WITH Christmas fast-approaching, many people will have office parties – and subsequent hangovers – to look forward to.
As most of us know all too well, modern partying can be a raucous and messy affair. Usually fuelled by self-doubt liberating substances, such nights out can go from one unruly moment to another, racking up a multitude of regrets (many of which are now logged on camera phones and shared for the world to see on social media) to rue in the morning.
Rough Night – available on DVD and Blu-ray from December 26 – is one of many films to bring this party culture to the big-screen.
Starring Scarlett Johansson and Jillian Bell, the film follows a group of reunited college friends who head to Miami for a wild hen party weekend. With alcohol and cocaine in liberal supply, the night takes a rather ‘rough’ turn for the worse when one of the girls accidently kills a stripper.
As the stripper’s bloody body lays on the floor, the women continue to make a series of ill-advised – yet morbidly funny – decisions. Like hiding the body on a sex swing or taking it out into the ocean only for it to wash back on shore moments later.
Rough Night takes drunken party antics to a whole new hazardous level. Yet it is not the first film to find comedy in such a disastrous pre-wedding booze-up. Todd Phillips’ 2009 film The Hangover won a large audience for its amnesic approach to a stag-do in the party capital of the world, Las Vegas.
Phil (Bradley Cooper), Alan (Zach Galifianakis) and Stu (Ed Helms) wake after a night partying to discover their friend – and groom to be – is missing. With no recollection of the night before, the group stumble around Vegas looking for clues and falling into deeper trouble.
In essence, The Hangover takes the familiar feeling (at least to inebriated party-goers) of ‘what the hell did I do last night?’ and stretches it out with typical American intemperance. Tigers, strippers and Mike Tyson all feature in this circus of a comedy – led by the socially inept ringmaster Alan.
The Hangover and Rough Night are cousins of a longer held party tradition in American cinema – the college flick. John Landis’ 1978 drama-comedy, Animal House, kick-started the sub-genre in distinctive and memorable fashion – toga parties and all.
The imprint of Animal House’s frat mayhem can be seen on films such as Bachelor Party (1984), American Pie (1999), Old School (2003), Superbad (2007) and Project X (2012). But the trouble for many of these films is finding a connection with the audience beyond the lowbrow humour that is expected from drunken teens and young adults (or grown men in Old School’s case).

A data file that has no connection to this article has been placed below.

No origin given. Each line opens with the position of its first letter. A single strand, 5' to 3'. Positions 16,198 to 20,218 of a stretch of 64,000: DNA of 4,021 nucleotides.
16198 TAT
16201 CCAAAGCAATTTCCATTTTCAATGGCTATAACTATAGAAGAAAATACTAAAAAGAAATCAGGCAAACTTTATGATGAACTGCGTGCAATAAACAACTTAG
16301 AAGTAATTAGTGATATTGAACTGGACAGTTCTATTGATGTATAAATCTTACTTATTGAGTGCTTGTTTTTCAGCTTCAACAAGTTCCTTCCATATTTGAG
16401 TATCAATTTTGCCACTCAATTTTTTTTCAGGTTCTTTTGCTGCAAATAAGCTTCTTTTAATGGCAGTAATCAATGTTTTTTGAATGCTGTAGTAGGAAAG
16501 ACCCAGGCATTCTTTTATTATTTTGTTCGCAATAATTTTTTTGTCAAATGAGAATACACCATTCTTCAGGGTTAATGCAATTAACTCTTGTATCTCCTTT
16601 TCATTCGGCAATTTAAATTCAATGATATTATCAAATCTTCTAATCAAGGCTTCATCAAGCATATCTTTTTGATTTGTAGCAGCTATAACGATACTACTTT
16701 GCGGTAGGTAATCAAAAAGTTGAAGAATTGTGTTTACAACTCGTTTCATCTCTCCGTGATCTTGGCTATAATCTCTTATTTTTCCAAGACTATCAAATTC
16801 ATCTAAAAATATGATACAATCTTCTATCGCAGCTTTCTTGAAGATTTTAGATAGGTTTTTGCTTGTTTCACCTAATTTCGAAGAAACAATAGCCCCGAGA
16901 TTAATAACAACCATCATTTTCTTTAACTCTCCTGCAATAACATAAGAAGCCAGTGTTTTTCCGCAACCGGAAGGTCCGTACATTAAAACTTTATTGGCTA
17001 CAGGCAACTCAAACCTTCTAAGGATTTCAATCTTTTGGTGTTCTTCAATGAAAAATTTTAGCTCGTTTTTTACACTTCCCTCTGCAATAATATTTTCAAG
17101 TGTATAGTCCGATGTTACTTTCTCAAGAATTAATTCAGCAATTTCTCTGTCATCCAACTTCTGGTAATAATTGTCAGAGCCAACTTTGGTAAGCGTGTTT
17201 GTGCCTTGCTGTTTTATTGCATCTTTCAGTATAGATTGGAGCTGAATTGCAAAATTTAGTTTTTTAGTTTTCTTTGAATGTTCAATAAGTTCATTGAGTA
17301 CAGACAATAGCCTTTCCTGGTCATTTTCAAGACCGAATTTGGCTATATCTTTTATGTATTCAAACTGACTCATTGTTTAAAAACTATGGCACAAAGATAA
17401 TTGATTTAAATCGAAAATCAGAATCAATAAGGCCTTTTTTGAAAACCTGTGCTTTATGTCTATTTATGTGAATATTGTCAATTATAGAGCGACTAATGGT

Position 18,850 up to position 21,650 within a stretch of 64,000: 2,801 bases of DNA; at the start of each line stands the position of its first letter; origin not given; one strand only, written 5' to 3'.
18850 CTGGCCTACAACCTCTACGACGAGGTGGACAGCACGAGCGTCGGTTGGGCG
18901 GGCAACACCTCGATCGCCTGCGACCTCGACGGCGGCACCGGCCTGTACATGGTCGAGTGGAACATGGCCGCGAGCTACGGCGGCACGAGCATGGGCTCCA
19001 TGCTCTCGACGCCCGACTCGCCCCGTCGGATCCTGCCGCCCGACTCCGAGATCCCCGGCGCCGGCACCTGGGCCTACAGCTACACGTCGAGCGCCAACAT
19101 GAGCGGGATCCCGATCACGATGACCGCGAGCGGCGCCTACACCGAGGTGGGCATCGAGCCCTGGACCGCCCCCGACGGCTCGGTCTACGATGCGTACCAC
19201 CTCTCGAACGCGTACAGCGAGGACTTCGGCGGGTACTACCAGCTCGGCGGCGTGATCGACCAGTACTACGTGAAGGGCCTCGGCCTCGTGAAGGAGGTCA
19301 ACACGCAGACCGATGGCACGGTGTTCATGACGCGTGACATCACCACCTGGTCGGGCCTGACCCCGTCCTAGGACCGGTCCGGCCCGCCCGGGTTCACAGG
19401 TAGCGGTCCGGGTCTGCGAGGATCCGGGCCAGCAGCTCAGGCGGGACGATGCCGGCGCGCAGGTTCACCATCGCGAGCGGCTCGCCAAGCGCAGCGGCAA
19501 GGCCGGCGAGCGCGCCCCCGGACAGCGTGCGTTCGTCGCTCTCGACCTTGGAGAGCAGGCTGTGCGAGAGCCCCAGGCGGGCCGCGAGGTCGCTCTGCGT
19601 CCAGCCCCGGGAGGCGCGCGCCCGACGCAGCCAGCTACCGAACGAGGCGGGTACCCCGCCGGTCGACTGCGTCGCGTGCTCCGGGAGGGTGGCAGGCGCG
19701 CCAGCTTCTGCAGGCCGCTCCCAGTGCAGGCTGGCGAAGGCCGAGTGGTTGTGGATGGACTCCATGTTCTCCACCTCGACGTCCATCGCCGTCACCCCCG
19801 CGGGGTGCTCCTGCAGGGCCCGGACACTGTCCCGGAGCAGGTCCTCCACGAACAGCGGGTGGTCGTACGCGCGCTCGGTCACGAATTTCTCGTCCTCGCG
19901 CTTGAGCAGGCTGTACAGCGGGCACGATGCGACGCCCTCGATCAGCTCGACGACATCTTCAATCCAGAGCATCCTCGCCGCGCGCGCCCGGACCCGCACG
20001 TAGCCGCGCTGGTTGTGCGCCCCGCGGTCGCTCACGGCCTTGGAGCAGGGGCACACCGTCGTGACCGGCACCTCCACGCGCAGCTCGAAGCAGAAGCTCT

Richard Linklater’s highly-quotable Dazed and Confused (1993) expertly showed how this balance can be found with a more realist and relatable approach. It is a formula Linklater replicated 23 years later in his equally enjoyable spiritual college sequel of Dazed and Confused titled Everybody Wants Some!
Likewise, Harmony Korine’s Spring Breakers (2012) showed how partying can make for challenging and stylish cinema. He took Disney stars such as Vanessa Hudgens and Selena Gomez and threw them into a neon-soaked nightmare of pleasure-hungry indulgence, Girls Gone Wild like partying and lustful Grand Theft Auto violence. From this subversive blend, Korine created a deceptively brilliant and layered piece of filmmaking.
Julia Ducournau’s cannibalistic horror, Raw (2017), also brought cinematic style to the party. With the help of a dance instructor, the French director choreographed a visceral college party scene in which Justine (Garance Marillier) bounces off the sweaty, out-of-control bodies surrounding her.
It is a scene that feels reminiscent of the euphoric nightclub dancing seen in Sebastian Schipper’s remarkable one-take thriller Victoria (2015). Schipper, just like Ducournau and Darren Aronofsky in Black Swan (2010), does a masterful job of transporting us (sitting comfortably in our cinemas seats) onto the same wavelength as these ecstatic party goers. We can feel the reverberating beat of the music, the strobe lights, the sweat, smoke, the liberation and confusion of bodies.
It feels anarchic, animalistic and of the moment – just how all good parties should be. Party, party, party.